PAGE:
a. Part-time job, 3 days a week.
b. Fieldwork 1 day a week.
c. Special project 1 day a week.
d. Classes 2 evenings a week.
e. Thesis in any spare moment.

Yes, it’s going to be a challenge and the hardest part will certainly be the first one, which begins in a mere twelve hours (yikes). I am not good with bosses. I am terrible at doing things that other people tell me to do. Naturally, I did not bring this up in the interview. But I’m going to try my best because for a part-time job, it’s well-compensated. I know. I’m the first person ever to put up with a boss telling me what to do so I can pay my bills, right? But beyond that, I think I’m just going to miss my leisurely student life of getting up, puttering around making a hot breakfast, spending time playing on the Internet, reading for school in the quiet mid-afternoon, and then going off to class. Now I’ll have to fit those readings in when I can and go back to jumping out of bed via cranky alarm, scarfing something down, and running for the train, still half-asleep. I can hear you all playing tiny violins for me right now. I have a Facebook friend who works at a university and is off every summer. All summer long she posts about fun things she and her family are doing at their vacation home in the mountains. Then, in late August, she posts status messages whining about the end of her three-month vacation and I always roll my eyes. So I feel you if you’re rolling your eyes. But it’s been a lovely year, it really has.

Speaking of people complaining about lifestyles others envy, I’ve now had about five days without either school or work (kind of the vacation from my vacation) and finally had time to read the Agassi book (I’m not quite done… and I only have 12 hours left!). I remember when it came out last year there was lots of talk about the revelations: that he wore a hairpiece, that he never really loved Brooke Shields, that he used crystal meth and lied to the ATP about it. But for me, the biggest disillusionment was that he hated tennis. That was really hard for me to deal with. He says that he could never understand people who loved the beauty of the game. I suppose I am one of those people and watching the US Open series on TV these past few weeks has been wonderful. But now I kind of watch people play in a different way. Do they love the game as much as I do or did they feel it was the only thing they knew how to do?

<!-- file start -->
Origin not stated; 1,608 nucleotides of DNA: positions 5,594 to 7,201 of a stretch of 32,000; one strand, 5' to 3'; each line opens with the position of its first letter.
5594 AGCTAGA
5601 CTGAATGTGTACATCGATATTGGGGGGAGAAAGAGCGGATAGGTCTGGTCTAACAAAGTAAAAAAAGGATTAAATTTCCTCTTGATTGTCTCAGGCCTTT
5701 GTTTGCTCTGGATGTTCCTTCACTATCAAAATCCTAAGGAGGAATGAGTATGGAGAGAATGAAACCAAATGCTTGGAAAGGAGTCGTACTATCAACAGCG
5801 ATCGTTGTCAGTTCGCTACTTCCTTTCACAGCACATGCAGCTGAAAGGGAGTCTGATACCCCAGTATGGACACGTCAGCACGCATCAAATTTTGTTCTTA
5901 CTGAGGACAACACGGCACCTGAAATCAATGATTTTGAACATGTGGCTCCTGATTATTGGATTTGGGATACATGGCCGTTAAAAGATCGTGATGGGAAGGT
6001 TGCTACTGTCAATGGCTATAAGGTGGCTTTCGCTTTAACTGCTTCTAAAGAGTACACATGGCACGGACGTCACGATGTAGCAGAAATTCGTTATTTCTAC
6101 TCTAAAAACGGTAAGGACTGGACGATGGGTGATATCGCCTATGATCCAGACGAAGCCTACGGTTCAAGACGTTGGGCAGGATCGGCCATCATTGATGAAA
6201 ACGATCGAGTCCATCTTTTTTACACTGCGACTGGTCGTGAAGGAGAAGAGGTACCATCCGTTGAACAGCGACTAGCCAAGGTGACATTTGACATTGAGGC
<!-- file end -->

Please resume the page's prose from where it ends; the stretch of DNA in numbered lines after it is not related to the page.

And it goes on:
It may be hard to believe, but I only became a tennis fan in the mid-90’s when my then-company gave me tickets to the US Open and I fell in love with both tennis and the story that a tournament is. The first match I ever saw Agassi play live is described in the book; it was during his comeback and the other player, Karol Kucera, was acting like a moron. I remember laughing when Agassi sarcastically reacted and in the book, Agassi mentions that the crowd laughed. This is just to tell you, hey, I’m in the Agassi book! But don’t get me wrong, it’s an amazing read and hard to put down. I suppose they’d frown on me reading at my desk at work, huh?

Also during my five days off from everything, I saw Tears For Fears. It was great to see a band I have loved for a long time and never experienced live, but the show failed my two criteria for excellent concerthood: decent view and good song selection. Being that it was at the Hammerstein Ballroom and I am not the tallest of women, I could occasionally glimpse bits of either member’s head but not often. Also, not enough from their two good albums and, naturally, no hint of my favorite song by them, since it wasn’t a hit. This is the sorry state of concerts today: other people hold up their cameras so that you can see even less and then you have to go to YouTube to watch shaky videos of the concert for which you paid.

Lastly, I got fingerprinted by the Department of Education, so that I could do my fieldwork, even though I don’t yet know if it will be in a public school. But my school makes you anyway, just in case. Everything you ever experienced with government bureaucracy (think of your last trip to the DMV) existed here: long lines, people who went on break just as they were about to take you, requirements sprung on you (duh, don’t you know that you get your school ID when you get fingerprinted and thus need your picture taken?) which lead to yet more lines with no one being taken, and lots of words spoken to you in a tone of voice which makes sure you understand that it is the thousandth time they have been spoken by that person this week. WelcometotheDOEpleasefollowthosearrowstooffice17takeanumberandsitdown.

Then I left and went to Ikea where I bought $40 worth of things I didn’t know I needed in the marketplace. Because once you’re at Borough Hall in Brooklyn, what else are you supposed to do? It was one of the last days I could just go to an office in the middle of the day and then go shopping. I will miss you, sweet unemployment.

Onward and upward.

Title comes from my second favorite Tears For Fears song, which they did, thankfully, play.
Tears For Fears – Pale Shelter


Picture of the day, how sweet it is edition

Filed under : Sports,Tennis
On August 9, 2010
At 5:00 pm
Comments : 7

(Getty Images)

What else is there for me to say? Oh right, this. In my life, I have only seen David Nalbandian play in a final on TV three times (Wimbledon 2002, Shanghai Finals 2005, and yesterday’s Legg-Mason Classic in DC). This is both a function of the lack of tennis on American television and the dearth of championships in which Nalby has appeared. And it’s only the second time I have ever seen him win one. I’d try to explain how amazing it was to watch but instead, I’ll let the picture have its thousand words.

CNN: David Nalbandian wins Legg-Mason Classic title in Washington